Start fighting back. Stop being the problem and start being the solution. Don’t accept mediocre service. Train your employees. Training is an investment, not a cost. Most importantly, have pride in what you do. If what you do deserves a premium, get it. Don’t be afraid. If what you do doesn’t deserve a premium, find something new to do or start doing what you do in a different way. (Special thanks to my wife for inspiring this blog!)
June 17th, 2015
I was hoping this blog would be about the Cleveland Cavaliers’ NBA championship or, at the very least, the grit and determination they showed making the NBA Finals a seven game series. Alas, it was not to be, as Golden State won the title last night. The series does lend itself to business and life lessons. Here are three:
- You can’t do it alone. In case you missed it, the Cavs played the last 5 games (and overtime of game 1) of the finals without two of their best players, who were hurt. LeBron James proved he’s the best player in basketball but basketball is still a team game. He gave everything he had but Golden State had too much depth and too much talent. LeBron is special because not only is he great, he makes those around him better. But there’s a limit. The best player (manager) can only get so much out of a teammate (employee). Depth matters. Talent matters. Surround your superstars with talent and good things will happen. A great team will beat a great player every time.
- Stick to your plan. Early in the series, even when the Cavs had a 2 games to 1 lead in the best of 7 series, Golden State’s coach, Steve Kerr, told his team, “They’re going to wear down. They only play 7 guys; we play 10. Keep fighting.” Kerr was right. It became obvious the Cavs were a step slow in games 5 and 6. Kerr had a plan and he believed in it. Certainly he made tactical adjustments over the games but he kept his strategy of using his competitive advantage of depth to win the series. Figure out what your strategy is and stick with it. The more I experience in business, the more I am convinced what your plan is doesn’t matter as much as sticking with it and executing it. Too often, we get caught up in the “flavor of the month” and switch gears. Changing strategies confuses employees and customers. Remember Golden State’s success – stick to your plan and make tactical adjustments.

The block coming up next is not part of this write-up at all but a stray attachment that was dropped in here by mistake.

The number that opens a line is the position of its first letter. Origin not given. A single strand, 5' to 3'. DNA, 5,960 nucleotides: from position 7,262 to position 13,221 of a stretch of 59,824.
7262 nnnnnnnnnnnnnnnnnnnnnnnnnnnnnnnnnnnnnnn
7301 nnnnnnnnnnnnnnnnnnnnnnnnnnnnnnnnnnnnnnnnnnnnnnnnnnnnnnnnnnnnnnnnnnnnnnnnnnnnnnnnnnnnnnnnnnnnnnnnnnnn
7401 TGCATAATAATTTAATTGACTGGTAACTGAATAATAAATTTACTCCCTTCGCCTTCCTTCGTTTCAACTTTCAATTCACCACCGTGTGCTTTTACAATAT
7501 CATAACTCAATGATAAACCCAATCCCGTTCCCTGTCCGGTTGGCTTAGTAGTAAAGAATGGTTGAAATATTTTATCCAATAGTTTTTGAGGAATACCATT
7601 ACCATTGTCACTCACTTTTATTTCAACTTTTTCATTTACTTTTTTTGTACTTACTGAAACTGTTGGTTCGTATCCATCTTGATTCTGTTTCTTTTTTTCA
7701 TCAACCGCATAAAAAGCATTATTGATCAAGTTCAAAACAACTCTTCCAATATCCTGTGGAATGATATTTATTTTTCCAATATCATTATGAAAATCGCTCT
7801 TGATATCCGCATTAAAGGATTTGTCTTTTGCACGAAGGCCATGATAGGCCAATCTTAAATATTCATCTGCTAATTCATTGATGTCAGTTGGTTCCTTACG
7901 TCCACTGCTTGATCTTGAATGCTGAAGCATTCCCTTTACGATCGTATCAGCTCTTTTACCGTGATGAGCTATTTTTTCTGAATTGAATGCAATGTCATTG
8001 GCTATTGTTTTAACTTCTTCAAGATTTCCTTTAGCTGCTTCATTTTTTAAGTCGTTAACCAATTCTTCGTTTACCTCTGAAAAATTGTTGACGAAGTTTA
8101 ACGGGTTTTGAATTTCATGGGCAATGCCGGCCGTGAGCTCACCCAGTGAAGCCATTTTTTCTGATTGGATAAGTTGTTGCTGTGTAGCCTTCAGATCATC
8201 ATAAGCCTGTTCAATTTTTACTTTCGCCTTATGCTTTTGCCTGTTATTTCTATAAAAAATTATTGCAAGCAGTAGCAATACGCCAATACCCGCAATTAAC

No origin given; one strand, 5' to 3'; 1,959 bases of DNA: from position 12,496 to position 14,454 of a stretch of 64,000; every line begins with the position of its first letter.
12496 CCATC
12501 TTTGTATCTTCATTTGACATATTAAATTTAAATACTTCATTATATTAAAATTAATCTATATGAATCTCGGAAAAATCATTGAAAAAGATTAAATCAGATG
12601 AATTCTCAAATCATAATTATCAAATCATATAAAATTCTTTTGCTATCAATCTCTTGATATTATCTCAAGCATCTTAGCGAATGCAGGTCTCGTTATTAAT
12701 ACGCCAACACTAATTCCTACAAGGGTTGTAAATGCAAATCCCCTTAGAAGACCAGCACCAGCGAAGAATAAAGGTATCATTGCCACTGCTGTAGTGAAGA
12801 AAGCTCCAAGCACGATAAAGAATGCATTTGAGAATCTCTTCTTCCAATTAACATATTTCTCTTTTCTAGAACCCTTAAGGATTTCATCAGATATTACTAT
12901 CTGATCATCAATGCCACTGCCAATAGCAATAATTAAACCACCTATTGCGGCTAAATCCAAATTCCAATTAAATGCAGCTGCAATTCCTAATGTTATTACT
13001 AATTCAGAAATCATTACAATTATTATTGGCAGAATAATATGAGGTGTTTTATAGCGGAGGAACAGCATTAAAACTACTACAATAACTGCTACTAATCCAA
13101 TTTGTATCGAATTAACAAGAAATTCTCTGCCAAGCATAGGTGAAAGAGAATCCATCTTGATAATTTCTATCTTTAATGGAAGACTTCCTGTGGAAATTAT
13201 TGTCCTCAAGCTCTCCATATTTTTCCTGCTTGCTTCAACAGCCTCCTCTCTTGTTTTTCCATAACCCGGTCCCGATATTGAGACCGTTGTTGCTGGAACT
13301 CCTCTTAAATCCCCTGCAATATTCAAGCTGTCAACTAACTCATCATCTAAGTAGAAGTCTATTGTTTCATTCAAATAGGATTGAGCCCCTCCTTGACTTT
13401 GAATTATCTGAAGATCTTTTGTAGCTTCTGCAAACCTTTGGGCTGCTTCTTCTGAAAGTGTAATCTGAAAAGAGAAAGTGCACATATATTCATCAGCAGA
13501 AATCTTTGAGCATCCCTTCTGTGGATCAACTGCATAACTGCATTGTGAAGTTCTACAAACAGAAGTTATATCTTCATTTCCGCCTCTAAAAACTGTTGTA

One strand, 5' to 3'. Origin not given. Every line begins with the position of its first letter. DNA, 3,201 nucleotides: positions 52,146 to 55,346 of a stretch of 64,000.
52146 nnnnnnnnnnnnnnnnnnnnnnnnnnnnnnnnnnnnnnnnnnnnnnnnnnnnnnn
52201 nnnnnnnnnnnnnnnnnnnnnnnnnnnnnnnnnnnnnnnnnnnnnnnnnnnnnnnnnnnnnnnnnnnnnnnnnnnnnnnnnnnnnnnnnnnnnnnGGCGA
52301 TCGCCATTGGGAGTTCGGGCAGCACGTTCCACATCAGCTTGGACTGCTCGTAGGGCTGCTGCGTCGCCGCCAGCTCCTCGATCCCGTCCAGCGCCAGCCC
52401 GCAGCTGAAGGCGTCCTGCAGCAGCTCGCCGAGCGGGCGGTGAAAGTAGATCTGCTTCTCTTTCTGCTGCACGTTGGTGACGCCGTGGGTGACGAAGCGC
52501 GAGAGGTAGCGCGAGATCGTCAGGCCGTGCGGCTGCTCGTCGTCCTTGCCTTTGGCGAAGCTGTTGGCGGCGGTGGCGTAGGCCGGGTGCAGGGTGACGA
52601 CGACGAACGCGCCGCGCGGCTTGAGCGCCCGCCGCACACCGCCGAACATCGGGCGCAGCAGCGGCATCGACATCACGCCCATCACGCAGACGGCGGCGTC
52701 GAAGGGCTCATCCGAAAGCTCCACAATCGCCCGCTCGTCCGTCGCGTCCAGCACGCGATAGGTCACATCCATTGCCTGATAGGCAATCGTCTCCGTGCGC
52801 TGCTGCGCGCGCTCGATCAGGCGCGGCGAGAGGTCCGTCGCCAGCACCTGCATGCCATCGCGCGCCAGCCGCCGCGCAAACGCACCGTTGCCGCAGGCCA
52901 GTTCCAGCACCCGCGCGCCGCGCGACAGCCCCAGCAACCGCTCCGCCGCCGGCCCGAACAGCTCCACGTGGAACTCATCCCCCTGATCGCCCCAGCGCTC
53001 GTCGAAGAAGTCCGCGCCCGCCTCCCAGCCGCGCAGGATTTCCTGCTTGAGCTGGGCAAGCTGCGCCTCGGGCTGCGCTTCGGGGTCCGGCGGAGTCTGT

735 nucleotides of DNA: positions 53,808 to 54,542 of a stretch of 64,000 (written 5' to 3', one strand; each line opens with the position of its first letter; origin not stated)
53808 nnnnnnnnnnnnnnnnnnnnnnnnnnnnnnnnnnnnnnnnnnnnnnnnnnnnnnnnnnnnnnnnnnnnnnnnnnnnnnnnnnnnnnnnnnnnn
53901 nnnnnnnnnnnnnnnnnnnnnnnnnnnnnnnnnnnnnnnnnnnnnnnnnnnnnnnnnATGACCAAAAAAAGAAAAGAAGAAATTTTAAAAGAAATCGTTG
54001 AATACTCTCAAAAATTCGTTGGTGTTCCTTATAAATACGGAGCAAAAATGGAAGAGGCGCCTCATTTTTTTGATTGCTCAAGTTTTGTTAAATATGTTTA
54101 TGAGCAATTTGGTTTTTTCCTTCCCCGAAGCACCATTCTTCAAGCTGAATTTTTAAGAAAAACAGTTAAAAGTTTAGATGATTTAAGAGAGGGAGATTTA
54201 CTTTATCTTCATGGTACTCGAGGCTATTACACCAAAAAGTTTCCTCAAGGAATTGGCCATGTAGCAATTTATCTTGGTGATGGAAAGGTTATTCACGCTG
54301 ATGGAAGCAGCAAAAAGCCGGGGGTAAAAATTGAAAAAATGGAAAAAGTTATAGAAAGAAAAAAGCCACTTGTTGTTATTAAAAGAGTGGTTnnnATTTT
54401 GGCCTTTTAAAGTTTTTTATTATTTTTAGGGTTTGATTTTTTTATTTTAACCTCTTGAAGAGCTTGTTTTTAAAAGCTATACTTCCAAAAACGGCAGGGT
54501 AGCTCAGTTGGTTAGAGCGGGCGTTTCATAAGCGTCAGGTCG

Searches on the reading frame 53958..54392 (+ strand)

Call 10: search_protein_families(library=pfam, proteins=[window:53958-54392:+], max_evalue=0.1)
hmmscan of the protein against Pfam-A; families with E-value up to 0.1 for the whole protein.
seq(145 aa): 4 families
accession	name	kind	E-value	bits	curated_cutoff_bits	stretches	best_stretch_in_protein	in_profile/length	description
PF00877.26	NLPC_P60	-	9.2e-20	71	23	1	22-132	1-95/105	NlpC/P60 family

- Home court matters. I can’t say the Cavs would have won the series if they had home court advantage but I think it would have been closer. Playing on your turf matters. How many times have you heard a sales person say, “If I get the customer to visit my (plant, office, building site – fill in whatever you do here), I’ll close the sale”? Why? Because home court matters! We have a little more swagger when someone visits us vs. going to their turf. We’re proud to show off what we do. I know it’s not always possible to get a customer to your facility but it is possible to provide them with a “home court”-like experience. Take pictures. Shoot videos. (Have them professionally done please.) Let your customers know you’re proud of what you do and you’ll defend your home turf!
Like 3 million other Cavaliers fans in Northeast Ohio, I went to bed a little disappointed. I woke up still a little disappointed but excited about next year. When Kyrie Irving and Kevin Love are healthy, this is going to be a fun team to watch. We have hope (being a Cleveland fan, that’s about all we have). That might be a bonus lesson. What are you doing to give your team (and customers) hope?